Spiritual Content


Sexual Content

A Mirando executive wants to build a publicity narrative around Mija and Okja, and she wants to push Mija—who's just 14 years old, remember—as "sweet, cute, totally gorgeous, totally sexy, hot, tiny, perfect." (But that executive doesn't want to make the same mistake that Mirando did with those "Asian models" sometime earlier. What exactly that mistake was, we're not told.)

Violent Content

Okja is a big animal, and she causes serious property damage when she's let loose in urban areas. Windows and shelves and furniture all take some serious tumbles. Cars get shoved aside and damaged when the pig runs by (and occasionally through) them. Okja chomps down on someone's arm, too, when she's scared and traumatized, leaving a bloody wound.

But the pig doesn't escape unscathed. Mija removes a massive burr from her foot. Elsewhere, another person pulls a jagged, bloody piece of crockery from her trotter. Okja also tumbles down a hill and hits a tree.

When Okja rescues Mija from a fall off a cliff, the animal disappears into the foliage below. Mija finds her later, mostly unharmed but a little sulky. Mija also suffers plenty of bumps and bruises herself: After a rollicking escape through Seoul, she sports a swollen black eye. She also takes a running leap into shatter-proof glass (which, after a pause, shatters).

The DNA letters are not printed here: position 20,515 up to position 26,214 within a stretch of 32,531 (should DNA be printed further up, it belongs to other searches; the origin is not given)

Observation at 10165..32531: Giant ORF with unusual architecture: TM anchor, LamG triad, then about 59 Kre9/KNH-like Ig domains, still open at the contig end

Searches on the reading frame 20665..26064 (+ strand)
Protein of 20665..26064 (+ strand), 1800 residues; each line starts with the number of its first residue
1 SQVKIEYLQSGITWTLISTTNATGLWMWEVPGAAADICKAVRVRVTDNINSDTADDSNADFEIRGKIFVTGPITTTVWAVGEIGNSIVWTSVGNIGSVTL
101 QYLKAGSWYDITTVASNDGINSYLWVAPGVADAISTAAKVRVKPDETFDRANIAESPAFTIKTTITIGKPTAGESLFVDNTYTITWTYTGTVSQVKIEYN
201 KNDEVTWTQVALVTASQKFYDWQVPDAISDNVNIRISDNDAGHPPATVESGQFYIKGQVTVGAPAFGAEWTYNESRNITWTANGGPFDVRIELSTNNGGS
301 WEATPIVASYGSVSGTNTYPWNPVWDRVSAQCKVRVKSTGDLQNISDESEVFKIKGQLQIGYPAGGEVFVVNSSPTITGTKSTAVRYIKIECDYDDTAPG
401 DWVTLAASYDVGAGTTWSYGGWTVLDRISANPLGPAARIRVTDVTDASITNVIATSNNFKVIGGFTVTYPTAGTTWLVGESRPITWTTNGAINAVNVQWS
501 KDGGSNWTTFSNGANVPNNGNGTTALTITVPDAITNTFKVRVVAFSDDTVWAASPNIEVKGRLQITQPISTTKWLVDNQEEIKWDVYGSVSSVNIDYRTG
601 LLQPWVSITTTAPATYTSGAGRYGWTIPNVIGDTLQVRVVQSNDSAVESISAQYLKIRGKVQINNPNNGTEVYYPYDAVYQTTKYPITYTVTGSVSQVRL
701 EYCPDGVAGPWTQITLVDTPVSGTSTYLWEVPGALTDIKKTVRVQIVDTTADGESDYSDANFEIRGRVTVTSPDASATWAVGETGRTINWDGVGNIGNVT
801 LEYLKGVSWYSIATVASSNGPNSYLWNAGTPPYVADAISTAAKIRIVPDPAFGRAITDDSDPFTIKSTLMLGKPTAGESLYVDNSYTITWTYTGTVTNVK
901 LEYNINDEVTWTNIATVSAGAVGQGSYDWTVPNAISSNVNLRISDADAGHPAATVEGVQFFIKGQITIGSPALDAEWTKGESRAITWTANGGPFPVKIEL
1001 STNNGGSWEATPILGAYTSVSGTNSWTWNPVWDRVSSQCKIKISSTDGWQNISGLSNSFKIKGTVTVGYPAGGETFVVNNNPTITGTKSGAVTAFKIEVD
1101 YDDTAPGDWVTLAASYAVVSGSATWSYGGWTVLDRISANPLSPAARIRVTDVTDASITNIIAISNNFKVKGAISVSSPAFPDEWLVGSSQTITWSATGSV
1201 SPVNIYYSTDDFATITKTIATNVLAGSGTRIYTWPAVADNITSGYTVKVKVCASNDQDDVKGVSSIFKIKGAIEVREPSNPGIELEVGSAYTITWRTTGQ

Members of the animal rights organization say they hurt neither people nor animals, but they let that credo slide at times. Some of them attack private security guards who, in turn, kick and thwack the rebels with military batons. Several of the activists are seriously bloodied: One is stitched up in the back of a van, while a compatriot of his frets aloud that he's "bleeding out." Jay smashes someone's head against a table, then kicks and punches him repeatedly.

We hear that Mirando used to manufacture napalm, and that Lucy's grandfather was supposedly psychopathic. Lucy also references a time when Mirando's operations caused an entire lake to explode.